If I were you, I'd keep doing what your doing but drop calories below maitainance so that you're losing 1-2lbs a week. Then once you find yourself at the point of going either way - bulking, cutting or maintainance - choose what you want. Do you want do to lactic acid training and/or lots of cardio or do you want to go at a much slower pace and make a long transformation?

Good luck


#7

Thanks Trench...but so you don't misunderstand:

I didn't intentionally bulked up to 20%. That was just what my lifestyle in the past left me with. I have been between 180-190 the last ten years without any major effort at watching my diet plus with a sedentary lifestyle for the most part.

I had about 151 lbs of LBM when I did BF test last Oct, assuming most of that is intact, I need to gain 20 lbs of muscle. Still not easy but easier than trying to gain 30.

I am not leaning towards bulking, at least not any bulk that involves more than 10 lbs (less excess bloat).


#8

Honestly it depends on how your body responds to training, your frame, etc.
We can't tell your bodytype and frame without pictures - merely throwing a weight and bf% doesn't cut it.
If you're a lanky guy with a bad frame who's been training a year and gotten to 190 soft at normal height your results will likely be less than spectacular trying to add mass whens soft. If you have the right body frame to add size things will be different.

No matter what you decide to do, your ability to progressively force (yes FORCE. not wait for) strength gains between sessions in selected movements while going up in weight will for the most part determine your lean gains. And that depends very strongly on your "mindset" while training.
Put up some pictures and I'll be happy to add my comments if you want.


#9

I have basically been doing your #4 approach with some success. I'm 5'7" and 46 years old, started going to the gym at 155 lbs, about 16% fat. For about 6 months, my weight didn't change at all, but bf dropped to about 11%. Then my bf stayed steady and my weight went slowly up to 165 over about a year. Hopefully that will continue.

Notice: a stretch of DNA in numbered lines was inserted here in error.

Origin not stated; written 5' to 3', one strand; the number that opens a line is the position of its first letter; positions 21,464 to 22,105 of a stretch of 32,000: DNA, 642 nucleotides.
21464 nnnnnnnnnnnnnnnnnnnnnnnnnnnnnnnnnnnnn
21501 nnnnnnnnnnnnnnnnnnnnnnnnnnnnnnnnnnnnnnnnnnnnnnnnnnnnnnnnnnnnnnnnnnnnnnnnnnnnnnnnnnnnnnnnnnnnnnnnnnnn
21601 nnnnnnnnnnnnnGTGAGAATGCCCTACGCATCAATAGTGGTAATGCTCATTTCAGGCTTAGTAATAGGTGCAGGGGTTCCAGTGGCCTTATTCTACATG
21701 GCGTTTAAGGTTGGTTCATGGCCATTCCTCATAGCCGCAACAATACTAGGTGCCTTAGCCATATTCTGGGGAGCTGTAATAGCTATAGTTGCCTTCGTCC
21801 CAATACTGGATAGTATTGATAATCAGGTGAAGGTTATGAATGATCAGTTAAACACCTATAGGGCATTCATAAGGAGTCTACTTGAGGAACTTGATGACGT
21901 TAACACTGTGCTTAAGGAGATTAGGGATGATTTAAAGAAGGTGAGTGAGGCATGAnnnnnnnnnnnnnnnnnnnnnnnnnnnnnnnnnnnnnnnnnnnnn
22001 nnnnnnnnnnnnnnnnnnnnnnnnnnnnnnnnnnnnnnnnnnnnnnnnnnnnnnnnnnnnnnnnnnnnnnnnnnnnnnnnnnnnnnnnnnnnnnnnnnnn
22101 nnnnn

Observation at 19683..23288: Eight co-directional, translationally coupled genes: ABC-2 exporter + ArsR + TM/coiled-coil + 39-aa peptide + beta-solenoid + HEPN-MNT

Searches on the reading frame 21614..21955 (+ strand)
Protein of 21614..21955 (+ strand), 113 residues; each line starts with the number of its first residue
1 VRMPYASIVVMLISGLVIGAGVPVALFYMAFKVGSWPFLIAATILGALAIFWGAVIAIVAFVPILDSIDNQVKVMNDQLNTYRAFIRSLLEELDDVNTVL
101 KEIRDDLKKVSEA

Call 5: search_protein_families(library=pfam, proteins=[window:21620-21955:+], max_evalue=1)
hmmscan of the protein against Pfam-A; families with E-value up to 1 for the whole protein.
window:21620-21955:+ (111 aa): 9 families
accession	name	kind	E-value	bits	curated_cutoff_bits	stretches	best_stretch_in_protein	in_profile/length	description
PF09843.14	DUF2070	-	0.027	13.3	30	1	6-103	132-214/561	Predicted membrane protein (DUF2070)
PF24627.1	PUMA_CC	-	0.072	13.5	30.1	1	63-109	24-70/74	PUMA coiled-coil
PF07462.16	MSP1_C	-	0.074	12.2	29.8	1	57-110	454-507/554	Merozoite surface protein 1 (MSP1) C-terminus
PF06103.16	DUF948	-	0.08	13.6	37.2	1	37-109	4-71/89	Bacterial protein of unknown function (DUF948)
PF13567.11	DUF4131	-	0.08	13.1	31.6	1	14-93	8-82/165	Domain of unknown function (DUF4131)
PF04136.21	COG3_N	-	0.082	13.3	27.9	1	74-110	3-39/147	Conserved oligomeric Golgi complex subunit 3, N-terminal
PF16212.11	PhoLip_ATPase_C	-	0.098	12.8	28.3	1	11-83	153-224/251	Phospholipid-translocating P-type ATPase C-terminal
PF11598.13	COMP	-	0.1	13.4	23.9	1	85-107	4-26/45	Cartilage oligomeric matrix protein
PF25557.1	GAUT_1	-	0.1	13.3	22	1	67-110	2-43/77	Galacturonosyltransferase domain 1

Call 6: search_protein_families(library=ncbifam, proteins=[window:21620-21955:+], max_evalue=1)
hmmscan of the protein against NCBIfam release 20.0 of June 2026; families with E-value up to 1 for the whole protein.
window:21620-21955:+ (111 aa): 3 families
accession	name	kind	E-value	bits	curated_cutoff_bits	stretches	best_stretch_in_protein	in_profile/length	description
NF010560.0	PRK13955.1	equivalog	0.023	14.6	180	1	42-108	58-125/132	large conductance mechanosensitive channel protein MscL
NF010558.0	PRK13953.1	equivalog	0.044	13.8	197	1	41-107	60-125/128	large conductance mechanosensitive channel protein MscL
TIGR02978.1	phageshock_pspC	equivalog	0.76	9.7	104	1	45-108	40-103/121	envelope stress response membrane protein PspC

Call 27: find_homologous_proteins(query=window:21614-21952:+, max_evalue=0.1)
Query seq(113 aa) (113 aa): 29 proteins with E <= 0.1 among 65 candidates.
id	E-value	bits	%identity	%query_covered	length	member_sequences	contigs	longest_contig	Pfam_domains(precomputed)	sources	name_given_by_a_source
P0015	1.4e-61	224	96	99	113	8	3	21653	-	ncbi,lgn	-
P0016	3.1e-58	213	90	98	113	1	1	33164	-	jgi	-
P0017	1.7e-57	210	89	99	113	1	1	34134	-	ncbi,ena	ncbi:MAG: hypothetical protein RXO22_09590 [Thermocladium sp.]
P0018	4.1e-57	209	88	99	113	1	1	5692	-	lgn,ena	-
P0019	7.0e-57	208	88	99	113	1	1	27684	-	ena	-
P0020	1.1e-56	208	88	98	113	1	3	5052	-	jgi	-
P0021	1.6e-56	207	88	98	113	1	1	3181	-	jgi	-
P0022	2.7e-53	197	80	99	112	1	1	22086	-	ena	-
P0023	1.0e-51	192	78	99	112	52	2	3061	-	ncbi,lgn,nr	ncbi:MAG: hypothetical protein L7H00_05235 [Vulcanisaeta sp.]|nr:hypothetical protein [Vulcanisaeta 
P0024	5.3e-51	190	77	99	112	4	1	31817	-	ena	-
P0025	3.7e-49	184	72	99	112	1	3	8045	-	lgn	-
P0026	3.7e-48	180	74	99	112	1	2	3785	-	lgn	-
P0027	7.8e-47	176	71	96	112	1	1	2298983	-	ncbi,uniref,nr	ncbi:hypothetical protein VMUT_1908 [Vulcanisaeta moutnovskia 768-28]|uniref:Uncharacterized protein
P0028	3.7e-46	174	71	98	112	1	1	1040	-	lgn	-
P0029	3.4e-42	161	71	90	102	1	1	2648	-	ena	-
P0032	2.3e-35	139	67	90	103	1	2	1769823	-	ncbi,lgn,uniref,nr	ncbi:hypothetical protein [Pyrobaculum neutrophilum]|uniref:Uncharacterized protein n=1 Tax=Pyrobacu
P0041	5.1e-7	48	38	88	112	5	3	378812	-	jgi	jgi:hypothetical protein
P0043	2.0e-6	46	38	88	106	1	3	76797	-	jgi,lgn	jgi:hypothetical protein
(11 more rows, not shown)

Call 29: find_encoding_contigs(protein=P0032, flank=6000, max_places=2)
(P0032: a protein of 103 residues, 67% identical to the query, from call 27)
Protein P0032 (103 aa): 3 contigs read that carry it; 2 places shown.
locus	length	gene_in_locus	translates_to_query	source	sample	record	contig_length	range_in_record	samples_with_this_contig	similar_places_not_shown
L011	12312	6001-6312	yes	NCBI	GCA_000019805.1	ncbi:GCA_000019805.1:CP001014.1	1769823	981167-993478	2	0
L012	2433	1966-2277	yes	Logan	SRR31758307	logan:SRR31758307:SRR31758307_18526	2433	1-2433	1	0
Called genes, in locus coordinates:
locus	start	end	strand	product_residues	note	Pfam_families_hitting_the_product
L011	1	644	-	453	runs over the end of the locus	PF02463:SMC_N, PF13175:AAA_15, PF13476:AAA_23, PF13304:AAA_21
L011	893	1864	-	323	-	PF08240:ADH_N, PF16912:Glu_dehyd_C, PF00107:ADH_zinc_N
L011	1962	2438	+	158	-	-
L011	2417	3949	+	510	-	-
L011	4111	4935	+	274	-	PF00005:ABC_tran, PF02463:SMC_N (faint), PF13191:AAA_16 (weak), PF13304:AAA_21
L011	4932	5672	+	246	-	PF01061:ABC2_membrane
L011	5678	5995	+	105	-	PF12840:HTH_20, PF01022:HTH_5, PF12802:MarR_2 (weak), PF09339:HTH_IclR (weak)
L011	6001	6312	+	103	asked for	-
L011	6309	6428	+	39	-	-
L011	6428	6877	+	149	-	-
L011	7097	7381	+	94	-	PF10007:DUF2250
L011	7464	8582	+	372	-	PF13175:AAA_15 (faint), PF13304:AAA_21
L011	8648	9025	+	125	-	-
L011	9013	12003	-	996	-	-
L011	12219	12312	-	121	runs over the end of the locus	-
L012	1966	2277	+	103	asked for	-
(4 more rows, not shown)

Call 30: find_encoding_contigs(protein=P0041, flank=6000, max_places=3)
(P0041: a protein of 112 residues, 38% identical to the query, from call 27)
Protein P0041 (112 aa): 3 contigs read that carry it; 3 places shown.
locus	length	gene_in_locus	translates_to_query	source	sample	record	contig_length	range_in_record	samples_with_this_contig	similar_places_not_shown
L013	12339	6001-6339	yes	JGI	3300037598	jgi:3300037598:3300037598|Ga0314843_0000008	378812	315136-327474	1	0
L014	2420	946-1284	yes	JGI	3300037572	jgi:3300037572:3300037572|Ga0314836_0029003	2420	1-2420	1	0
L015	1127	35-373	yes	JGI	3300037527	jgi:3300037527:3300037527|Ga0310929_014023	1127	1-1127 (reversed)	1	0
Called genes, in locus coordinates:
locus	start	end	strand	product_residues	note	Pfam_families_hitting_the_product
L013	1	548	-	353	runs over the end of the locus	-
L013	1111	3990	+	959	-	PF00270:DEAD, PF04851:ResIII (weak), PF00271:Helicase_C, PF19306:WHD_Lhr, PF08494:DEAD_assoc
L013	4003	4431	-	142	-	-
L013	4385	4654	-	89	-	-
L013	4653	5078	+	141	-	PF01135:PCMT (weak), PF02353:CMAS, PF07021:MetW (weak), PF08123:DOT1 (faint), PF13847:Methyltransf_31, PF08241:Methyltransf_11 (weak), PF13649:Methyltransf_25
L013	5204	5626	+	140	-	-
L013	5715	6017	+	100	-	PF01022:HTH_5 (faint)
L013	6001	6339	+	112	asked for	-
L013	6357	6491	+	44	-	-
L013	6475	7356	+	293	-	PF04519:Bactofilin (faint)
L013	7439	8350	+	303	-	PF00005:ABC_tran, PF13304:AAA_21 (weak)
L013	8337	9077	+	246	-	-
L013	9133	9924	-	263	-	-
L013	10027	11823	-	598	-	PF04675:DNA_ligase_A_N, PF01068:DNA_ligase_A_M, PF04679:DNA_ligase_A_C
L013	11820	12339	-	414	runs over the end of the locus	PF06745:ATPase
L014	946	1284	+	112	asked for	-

I'm sure this was not the best I could have done, but it's enough to keep me motivated, and startle people who know me. During the simultaneous fat loss + muscle gain phase, I was a total newbie. You aren't, so that might not happen for you. Prior to starting at the gym, I had dieted off 15 lbs of fat.

Anyway, my experience seems like a mini version of what you want to do, FYI. Others probably know a better way, though.


#10

There have been some good responses so far.

I kind of was in your shoes when I first started (still going through the "body recomp") but I started at around 160lbs at around 15% bodyfat and after about 1.5 years got up to 225lbs at probably 17-18% bf (pictures on my profile). Currently, I'm dieting down to single digit bf which will likely leave me between 190 and 195 (at 205 right now).

So I think you should get your bodyfat down to an acceptable level and then gain as much muscle as possible and accepting some fat gain and realize you may not look so good towards the end of your gaining phase, and THEN do a "cut" to get to where you want to be. You could probably get this done in 2 years.

good luck man.